Gary Burton and the Next Generation Band

October 16, 2009 at 11:53am
Click here to watch Gary Burton and Julian Lage perform together

Having just graduated from the Berklee College of Music in Boston and landing an amazing job at MCG Jazz I was excited to experience my first concert weekend of this year’s concert series. What made it especially wonderful for me was having our first artist be vibraphonist Gary Burton with the Next Generation Band. Gary Burton not only went to Berklee in the 1960’s, but then spent over 30 years teaching at the college. I knew that having him in town for 5 days was bound to be a time I would never forget.

During his stay I was able to see Gary in a variety of settings. The first time I met Gary was to take him and 21-year-old Julian Lage to the Winchester Thurston Upper School for a clinic. The moment they got into the van conversation instantly started up about Gary’s time playing with George Shearing and the challenges and growth that he experienced as a player due to George’s way of writing music in any and every key. At this time he was told not to use the motor driven butterfly valve, which causes the tremolo effect when spinning. After leaving George to play with Stan Getz he tried to add the tremolo effect back again, but at that moment realized that he no longer liked it and has not used it since. Having listened to Gary’s stories I became curious to find out about Julian and his background.

I knew that Julian was still living in Boston as a student at Berklee so I figured I couldn’t have asked for a better ice breaker. After talking about how every student can’t make it through the day without that one cup of coffee from Starbucks or Dunkin Donuts across from the 150 Mass Ave building, which we all lived hours a day in, we started to talk about the influences you find as a musician that help you to create music. At the moment Julian has been experimenting with the bluegrass sound and instruments not traditionally found in jazz like the cello and mandolin to create the sound for his newly released CD. Having heard him explain on the way to the clinic about the types of music he has been working with it made me think about Gary having also experimented with jazz fusion and working with Chick Corea. Both Gary and Julian seemed to have a passion for understanding the music that came before them, but not letting it get in the way of creating fresh new ideas. They both have the desire to contribute to expanding on what we know as the traditional jazz idea and progressing with the times.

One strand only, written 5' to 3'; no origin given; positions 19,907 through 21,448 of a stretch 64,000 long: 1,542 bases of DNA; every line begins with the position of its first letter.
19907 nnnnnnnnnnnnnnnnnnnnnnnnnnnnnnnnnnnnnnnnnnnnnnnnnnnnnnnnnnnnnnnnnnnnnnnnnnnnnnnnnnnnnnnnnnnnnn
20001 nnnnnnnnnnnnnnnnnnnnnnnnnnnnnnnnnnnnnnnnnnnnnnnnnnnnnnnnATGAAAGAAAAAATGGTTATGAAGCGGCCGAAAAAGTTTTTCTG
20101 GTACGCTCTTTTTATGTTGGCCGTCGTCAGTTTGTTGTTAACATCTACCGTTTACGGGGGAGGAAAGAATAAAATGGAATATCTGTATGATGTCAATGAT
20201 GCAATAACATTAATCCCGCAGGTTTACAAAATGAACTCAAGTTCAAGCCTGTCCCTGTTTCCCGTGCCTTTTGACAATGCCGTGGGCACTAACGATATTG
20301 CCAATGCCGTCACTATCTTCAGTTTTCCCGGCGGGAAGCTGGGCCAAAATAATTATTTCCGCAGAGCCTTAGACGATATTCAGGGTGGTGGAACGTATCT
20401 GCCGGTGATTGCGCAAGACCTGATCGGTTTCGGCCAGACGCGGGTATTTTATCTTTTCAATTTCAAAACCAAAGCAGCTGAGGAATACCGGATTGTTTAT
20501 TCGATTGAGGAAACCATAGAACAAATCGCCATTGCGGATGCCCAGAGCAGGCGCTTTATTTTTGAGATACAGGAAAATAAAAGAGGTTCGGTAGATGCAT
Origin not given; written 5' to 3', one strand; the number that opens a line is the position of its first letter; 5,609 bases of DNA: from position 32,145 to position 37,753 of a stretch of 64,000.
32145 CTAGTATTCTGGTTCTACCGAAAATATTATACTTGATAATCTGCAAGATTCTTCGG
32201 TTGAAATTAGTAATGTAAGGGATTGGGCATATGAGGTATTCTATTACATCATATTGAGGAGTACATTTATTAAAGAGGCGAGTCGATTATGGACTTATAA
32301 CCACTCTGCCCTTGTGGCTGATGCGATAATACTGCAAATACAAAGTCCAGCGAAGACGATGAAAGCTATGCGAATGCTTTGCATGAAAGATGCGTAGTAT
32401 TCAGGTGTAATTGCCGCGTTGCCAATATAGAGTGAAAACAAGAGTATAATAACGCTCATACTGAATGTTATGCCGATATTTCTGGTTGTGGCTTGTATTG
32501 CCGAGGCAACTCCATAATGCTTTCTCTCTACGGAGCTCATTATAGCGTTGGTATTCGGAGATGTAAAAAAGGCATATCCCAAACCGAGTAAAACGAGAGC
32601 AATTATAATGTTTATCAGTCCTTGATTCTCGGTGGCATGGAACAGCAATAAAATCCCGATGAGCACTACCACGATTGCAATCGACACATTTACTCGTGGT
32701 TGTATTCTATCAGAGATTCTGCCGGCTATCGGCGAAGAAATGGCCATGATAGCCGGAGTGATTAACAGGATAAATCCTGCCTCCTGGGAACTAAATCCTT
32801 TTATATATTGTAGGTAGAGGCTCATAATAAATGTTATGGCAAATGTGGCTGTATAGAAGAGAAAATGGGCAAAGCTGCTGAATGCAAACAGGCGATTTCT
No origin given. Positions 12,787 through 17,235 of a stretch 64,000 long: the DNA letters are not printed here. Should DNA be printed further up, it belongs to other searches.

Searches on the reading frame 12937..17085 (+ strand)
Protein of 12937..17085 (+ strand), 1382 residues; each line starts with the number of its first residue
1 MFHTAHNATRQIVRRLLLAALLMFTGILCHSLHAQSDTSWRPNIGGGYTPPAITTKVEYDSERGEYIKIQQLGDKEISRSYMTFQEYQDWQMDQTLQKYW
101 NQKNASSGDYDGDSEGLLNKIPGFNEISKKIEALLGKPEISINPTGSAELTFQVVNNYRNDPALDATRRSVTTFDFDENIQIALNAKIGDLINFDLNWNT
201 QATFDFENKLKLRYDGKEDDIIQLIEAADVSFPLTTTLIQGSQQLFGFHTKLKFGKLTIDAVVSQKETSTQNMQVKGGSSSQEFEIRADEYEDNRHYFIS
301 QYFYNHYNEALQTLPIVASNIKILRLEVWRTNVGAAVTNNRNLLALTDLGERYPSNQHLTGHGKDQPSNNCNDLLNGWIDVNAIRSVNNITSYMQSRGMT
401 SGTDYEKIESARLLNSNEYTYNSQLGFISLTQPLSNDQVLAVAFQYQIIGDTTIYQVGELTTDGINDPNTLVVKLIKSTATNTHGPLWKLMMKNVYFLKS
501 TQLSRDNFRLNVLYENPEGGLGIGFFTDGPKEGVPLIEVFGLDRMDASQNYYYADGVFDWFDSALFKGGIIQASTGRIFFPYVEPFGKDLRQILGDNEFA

Click here to watch Gary Burton talk about improvisation

With Gary behind the vibes and Julian holding his guitar specially crafted for him, all of the kids in the audience (including me!) were waiting with anticipation. The moment they started to play it captured everyone in the room. Having never heard a vibraphone and guitar duo I wasn’t sure what to expect, but after the first note I wanted to hear more. While playing My Funny Valentine you could tell that Gary and Julian were musically connected: always picking up where one left off as though they were finishing each others sentences. As Gary focused on each golden bar during his solo Julian just listened, looked over, and smiled. It seemed that after not playing together for three years it felt good for the both of them to be back on the same stage.

During the clinic at the Winchester Thurston Upper School, I was able to get a lot of questions answered. People wanted to see the Gary Burton mallet grip, which always embarrassed him and in turn made him stress that no, he did not name it after himself. He talked about Bill Evans and how he influenced his playing because there were not many vibraphonist to follow at that time since it was such a new instrument. He then got into how he started to play with Chick accidentally by being the only two in a group to volunteer and agree to be part of a jam session, which led to touring together and making records like Crystal Silence.

Click here to watch Gary Burton talk about his musical influences

Each night the group played they played longer, they took more time to improvise and stretch out, and they always made time for an encore. With every concert the group that had not been together for three years started to sound like they’d never been apart. The audience and I both could feel the energy and creativity they sent out, and they did it all through music.